Looking for a foreclosure or REO property in ?

What's an REO?

REO's or Real Estate Owned are homes which have gone through foreclosure which the bank or mortage company now holds. This differs from a property up for foreclosure auction. When buying a property during a foreclosure sale, you must pay at least the loan balance plus any interest and other fees added during the foreclosure process. You must also be willing to pay with cash in hand. To top everything off, you'll accept the property completely as is. That possibly will comprise standing liens and even current residents that may require expulsion.

A REO, on the contrary, is a much neater and attractive transaction. The REO property was unable to find a buyer during foreclosure auction. Now the lender owns it. The lender will see to the removal of tax liens, evict occupants if needed and generally prepare for the issuance of a title insurance policy to the buyer at closing. Note that REOs may be exempt from typical disclosure requirements. In California, for example, banks do not have to give a Transfer Disclosure Statement, a document that typically requires sellers to make known any defects of which they are aware.

Are REO's a bargain in Austin?

It is frequently assumed that any REO must be a bargain and an opportunity for easy money. This simply isn't true. You have to be very careful about buying a REO if your intent is make money. While it's true that the bank is typically anxious to sell it fast, they are also strongly encouraged to get as much as they can for it. When pondering the value of a REO, you need to look closely at comparable sales in the neighborhood and be sure to take into account the time and cost of any repairs or remodeling needed to prepare the house for resale. There are bargains with potential to make money, and many people do very well buying foreclosures. Still there are also many REO's that are not good buys and not likely to turn a profit.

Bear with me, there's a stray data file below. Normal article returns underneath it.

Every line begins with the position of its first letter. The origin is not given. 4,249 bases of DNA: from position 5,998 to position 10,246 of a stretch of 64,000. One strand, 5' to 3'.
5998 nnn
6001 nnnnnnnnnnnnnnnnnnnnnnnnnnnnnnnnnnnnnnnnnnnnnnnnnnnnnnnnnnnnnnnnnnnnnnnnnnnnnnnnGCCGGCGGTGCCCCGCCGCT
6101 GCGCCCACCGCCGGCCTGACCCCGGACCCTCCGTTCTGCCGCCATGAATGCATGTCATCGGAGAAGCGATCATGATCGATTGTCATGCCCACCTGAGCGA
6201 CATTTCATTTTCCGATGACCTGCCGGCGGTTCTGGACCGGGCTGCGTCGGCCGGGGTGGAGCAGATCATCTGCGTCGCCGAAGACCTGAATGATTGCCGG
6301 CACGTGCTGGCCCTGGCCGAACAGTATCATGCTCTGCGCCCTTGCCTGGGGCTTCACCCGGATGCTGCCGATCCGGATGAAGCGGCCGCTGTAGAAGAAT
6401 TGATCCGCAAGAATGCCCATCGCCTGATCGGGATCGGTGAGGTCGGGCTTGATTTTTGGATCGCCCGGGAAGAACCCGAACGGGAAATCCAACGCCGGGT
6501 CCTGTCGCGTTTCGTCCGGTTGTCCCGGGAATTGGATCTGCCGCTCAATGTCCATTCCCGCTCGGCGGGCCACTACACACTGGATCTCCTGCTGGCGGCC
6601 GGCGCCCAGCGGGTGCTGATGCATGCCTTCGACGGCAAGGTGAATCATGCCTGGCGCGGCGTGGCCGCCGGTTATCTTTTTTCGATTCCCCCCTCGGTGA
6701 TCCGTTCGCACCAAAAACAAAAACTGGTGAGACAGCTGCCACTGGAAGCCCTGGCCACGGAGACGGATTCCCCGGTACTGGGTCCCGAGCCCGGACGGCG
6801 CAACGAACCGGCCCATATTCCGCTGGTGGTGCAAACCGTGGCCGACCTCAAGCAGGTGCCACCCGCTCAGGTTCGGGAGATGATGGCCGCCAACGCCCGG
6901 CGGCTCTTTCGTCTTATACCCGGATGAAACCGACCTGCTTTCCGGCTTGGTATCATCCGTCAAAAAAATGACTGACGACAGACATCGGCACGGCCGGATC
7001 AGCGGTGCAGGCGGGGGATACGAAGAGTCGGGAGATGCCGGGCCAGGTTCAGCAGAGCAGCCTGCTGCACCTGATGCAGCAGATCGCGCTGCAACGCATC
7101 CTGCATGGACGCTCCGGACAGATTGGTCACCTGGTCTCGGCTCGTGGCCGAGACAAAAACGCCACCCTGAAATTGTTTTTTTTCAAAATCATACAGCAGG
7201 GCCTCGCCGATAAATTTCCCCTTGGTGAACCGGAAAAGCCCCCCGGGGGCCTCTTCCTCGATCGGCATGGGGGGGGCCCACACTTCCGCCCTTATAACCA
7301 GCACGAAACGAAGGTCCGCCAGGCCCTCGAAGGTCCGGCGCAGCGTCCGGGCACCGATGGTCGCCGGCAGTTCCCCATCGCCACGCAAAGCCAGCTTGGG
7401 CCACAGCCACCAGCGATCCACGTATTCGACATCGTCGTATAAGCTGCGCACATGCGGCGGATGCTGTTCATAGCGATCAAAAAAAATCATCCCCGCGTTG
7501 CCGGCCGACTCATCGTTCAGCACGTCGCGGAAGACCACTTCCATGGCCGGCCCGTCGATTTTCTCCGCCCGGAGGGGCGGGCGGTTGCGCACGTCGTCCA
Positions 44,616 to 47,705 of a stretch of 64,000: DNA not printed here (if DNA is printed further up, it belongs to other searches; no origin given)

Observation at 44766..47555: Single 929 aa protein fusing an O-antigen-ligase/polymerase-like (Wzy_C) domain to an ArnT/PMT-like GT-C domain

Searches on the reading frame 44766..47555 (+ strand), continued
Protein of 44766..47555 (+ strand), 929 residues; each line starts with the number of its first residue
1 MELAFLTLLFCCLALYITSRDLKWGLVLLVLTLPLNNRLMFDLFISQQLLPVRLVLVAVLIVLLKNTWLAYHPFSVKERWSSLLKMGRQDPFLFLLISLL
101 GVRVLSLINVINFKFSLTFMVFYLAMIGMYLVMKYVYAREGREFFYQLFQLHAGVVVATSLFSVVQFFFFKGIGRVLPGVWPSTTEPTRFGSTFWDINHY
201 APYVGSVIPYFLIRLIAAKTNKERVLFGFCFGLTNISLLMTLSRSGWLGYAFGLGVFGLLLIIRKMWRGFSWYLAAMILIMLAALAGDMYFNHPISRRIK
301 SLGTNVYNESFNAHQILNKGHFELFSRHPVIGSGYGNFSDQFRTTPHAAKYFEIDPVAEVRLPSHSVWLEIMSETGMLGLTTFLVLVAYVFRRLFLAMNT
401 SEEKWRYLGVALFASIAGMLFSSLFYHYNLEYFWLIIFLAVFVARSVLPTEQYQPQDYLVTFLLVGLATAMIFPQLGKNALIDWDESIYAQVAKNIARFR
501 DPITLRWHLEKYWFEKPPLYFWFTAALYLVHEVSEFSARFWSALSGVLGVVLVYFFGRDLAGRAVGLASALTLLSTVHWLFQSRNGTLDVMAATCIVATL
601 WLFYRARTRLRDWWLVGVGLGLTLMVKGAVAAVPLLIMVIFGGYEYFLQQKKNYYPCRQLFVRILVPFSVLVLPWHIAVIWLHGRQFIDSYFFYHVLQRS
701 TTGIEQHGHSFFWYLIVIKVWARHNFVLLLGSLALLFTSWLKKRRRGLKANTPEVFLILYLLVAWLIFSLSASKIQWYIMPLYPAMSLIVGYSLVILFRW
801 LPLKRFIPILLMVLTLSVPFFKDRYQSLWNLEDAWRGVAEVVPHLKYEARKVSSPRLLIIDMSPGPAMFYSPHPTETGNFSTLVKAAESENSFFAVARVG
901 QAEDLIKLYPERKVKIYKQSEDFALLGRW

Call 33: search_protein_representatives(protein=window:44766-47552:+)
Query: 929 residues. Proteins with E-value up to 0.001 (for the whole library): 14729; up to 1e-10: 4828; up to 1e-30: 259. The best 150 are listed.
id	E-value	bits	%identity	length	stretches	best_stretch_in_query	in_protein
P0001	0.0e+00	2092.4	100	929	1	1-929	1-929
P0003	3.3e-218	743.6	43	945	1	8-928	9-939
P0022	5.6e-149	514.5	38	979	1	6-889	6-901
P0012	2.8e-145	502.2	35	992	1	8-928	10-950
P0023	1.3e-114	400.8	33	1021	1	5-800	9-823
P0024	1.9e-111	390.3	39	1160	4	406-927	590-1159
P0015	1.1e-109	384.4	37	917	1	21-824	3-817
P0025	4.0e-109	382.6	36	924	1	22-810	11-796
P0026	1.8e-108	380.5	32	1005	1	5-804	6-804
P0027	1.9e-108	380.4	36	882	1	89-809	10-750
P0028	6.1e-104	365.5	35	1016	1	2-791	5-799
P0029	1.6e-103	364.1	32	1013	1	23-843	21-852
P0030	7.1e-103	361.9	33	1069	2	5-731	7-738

Prepared to make an offer?

Most lenders have a REO department that you'll work with in buying a REO property from them. Usually the REO department will use a listing agent to get their REO properties listed on the local MLS. Before making your offer, you'll want to contact either the listing agent or REO department at the bank and find out as much as you can about what they know about the condition of the property and what their process is for getting offers. Since banks most commonly sell REO properties "as is", you'll want to be sure and include an inspection contingency in your offer that gives you time to check for unknown damage and retract the offer if you find it.

As with making any offer on real estate, you'll make your offer more attractive if you can include documentation of your ability to pay, such as a pre-approval letter from a lender. Once you've made your offer, you can expect the bank to make a counter offer. From there it will be your decision whether to accept their counter, or submit another counter offer. Realize, you'll be contending with a process that generally involves multiple people at the bank, and they don't work evenings or weekends. It's not unusual for the process of offers and counter offers to take days or even weeks.

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